Fallout (Amazon Prime show)



"Jonathan Nolan and Lisa Joy have set their sights on creating another expansive sci-fi series.

The “Westworld” duo are developing a show at Amazon based on the “Fallout” video game franchise. Their Kilter Films banner is producing the project which has a series commitment penalty attached, meaning it would go directly to series if Amazon execs are on board with the scripts.

The “Fallout” series, which began in 1997 with the original game, is set in a world where the future envisioned by Americans in the late 1940s explodes upon itself through a nuclear war in 2077. With their Amazon project, Nolan and Joy will look to bring “the harshness of the wasteland set against the previous generation’s utopian idea of a better world through nuclear energy,” to the small screen. The project will look to retain the games’ “harsh tone,” which making sure it is still “sprinkled with moments of ironic humor and B-movie-nuclear-fantasies” which players of the epic franchise know and love.

The series hails from Amazon Studios and Kilter Films in association with the games’ producers Bethesda Game Studios and Bethesda Softworks. Nolan and Lisa Joy, who signed a blockbuster overall deal with Amazon last year, will exec produce alongside Athena Wickham for Kilter Films, with Todd Howard as an EP for Bethesda Game Studios, and James Altman for Bethesda Softworks. Lionsgate is also executive producing the series."

Welcome to the human race...
I'm definitely skeptical about the whole thing. Unlike most videogames that get adapted into films or shows, Fallout is a role-playing game above all else where the player creates a protagonist from scratch and the narrative tends to be a simple one involving the protagonist searching for a MacGuffin (albeit one that's usually padded out with all kinds of sub-plots and side-quests). Bethesda's entries have tried to add extra dimension to the protagonists and their narratives with varying levels of success (and in doing so have drawn considerable criticism for misunderstanding what made the early Fallout games so beloved in the first place) and it's definitely a point of concern that those mistakes may get repeated in a series (especially if it's going to turn out like Westworld as well).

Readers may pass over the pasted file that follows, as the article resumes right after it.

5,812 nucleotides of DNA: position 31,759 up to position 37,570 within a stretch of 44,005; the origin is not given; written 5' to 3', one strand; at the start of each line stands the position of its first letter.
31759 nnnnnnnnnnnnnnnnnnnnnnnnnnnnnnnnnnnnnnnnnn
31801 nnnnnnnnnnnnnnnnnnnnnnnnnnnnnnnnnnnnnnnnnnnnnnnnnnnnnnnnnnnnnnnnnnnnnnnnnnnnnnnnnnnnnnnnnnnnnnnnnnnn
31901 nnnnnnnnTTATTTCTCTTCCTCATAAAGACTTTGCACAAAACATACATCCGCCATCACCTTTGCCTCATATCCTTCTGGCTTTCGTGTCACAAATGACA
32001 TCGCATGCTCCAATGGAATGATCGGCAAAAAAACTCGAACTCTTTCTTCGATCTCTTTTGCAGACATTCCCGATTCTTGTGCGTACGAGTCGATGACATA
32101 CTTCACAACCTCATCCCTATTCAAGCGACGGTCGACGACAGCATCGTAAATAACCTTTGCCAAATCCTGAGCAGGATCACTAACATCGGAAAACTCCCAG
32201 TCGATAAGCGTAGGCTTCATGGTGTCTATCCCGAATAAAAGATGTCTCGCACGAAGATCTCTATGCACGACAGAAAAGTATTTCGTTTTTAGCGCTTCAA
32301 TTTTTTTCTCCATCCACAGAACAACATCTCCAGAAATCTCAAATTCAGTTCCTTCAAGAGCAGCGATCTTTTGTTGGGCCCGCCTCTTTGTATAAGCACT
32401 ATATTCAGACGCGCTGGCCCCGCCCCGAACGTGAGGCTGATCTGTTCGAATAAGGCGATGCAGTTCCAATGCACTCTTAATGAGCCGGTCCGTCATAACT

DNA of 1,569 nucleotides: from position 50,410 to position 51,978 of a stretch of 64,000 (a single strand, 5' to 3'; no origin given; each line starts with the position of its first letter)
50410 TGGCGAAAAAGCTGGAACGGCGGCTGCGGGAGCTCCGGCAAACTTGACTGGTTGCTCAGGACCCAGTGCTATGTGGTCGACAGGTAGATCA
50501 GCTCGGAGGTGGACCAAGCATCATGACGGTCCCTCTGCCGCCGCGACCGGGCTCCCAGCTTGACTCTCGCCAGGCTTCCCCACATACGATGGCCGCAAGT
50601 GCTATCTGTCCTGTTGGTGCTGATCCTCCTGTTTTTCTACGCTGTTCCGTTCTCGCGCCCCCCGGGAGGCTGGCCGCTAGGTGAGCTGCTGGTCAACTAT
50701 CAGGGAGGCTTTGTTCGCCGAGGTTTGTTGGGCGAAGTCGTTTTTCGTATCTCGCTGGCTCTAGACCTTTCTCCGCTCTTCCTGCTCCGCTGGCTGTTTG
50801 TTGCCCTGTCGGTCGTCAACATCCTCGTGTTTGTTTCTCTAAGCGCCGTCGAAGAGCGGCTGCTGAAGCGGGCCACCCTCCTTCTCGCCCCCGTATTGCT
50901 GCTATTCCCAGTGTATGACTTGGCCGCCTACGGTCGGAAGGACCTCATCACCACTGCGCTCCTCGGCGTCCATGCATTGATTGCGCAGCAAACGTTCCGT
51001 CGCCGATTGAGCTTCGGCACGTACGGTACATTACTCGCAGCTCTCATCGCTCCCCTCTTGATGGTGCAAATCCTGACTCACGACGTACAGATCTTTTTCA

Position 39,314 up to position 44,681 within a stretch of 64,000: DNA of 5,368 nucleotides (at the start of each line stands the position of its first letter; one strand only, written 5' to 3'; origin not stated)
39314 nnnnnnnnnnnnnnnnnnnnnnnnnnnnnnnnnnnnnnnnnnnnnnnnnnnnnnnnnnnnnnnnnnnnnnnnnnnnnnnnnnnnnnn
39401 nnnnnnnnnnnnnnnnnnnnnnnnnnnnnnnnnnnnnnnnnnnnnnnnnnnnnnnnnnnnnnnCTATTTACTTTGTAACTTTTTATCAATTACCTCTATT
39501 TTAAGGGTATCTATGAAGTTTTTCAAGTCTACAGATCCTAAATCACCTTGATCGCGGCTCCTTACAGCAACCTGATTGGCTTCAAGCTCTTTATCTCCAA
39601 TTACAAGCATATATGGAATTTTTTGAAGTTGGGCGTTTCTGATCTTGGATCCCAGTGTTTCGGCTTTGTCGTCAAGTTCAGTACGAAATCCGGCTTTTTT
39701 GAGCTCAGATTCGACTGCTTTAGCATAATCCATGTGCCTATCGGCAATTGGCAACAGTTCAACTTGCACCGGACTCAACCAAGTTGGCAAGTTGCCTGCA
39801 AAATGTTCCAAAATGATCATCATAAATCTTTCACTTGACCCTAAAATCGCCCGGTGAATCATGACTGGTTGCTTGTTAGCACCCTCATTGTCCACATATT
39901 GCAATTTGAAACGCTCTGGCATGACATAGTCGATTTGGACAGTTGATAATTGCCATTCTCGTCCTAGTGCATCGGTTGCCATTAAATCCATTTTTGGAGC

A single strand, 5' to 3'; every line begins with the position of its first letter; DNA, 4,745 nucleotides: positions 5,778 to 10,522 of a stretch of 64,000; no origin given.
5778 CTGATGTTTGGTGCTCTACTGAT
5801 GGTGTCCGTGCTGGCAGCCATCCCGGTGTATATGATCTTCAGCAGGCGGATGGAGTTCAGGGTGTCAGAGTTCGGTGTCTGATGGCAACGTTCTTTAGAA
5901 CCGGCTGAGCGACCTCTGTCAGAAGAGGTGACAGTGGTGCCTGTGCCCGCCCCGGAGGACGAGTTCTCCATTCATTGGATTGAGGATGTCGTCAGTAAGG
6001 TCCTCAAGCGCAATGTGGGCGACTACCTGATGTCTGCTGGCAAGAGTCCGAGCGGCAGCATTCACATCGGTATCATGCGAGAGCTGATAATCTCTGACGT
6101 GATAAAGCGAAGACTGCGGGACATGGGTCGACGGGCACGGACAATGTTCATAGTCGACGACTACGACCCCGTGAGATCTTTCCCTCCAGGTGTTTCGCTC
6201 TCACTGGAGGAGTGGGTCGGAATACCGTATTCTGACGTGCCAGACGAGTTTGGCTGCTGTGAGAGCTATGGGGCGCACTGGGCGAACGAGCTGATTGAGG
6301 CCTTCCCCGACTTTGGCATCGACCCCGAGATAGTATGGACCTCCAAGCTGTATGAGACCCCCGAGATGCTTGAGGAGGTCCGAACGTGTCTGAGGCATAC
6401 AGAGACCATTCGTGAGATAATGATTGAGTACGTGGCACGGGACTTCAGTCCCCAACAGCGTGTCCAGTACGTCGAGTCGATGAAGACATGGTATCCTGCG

I really just want you all angry and confused the whole time.
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Hopefully they actually do stick to the general vibe of the games. As for the story, what I think could really work is if each season it's a different character from a different vault. That way it keeps the show fresh and we get to experience the world of Fallout in a variety of ways. Basically what I'm saying is I want vaults! They don't all have to be from a vault, but I want vaults.

"A Fallout TV show co-created by Jonathan Nolan" sounds like something an algorithm would spit out if you fed it my interests. It could only be improved by "a coupon for free Arby's curly fries with each episode."

As for whether it translates to TV: I agree, in a very literal sense, not so much, given the RPG elements. The big thing pointing in the other direction (in the direction of it working) is that Fallout has a very clear vibe. There are a lot of things that feel like the kind of thing Fallout would do, so I think it'll be very easy to create something which "feels" like it lives in that universe atmospherically and thematically.

Anyway, I'm in, will definitely give it a chance and probably be pretty excited to see it by the time it's ready to be seen.

It looks great!

Ol’ girl was wonderful in Yellowjackets and Boyd the Ghoul is gonna shine 🤩

Fallout might be good or not. I hope it's good since I am a huge fan of all Fallout games (Fallout 1, 2, 3, 4, and New Vegas).

Yet, it's interesting how self-parodying the aesthetics of this TV show are compared to the original Fallout.

This was how Fallout's art looked like in the first game from 1997:



Compare that style with the style of this TV show's posters. Looks like a parody of the parody of the parody, iterated many times....

I think it's because they're basing it on the Bethesda games, as opposed to the originals, which were developed by other people before Bethesda purchased the rights.

Welcome to the human race...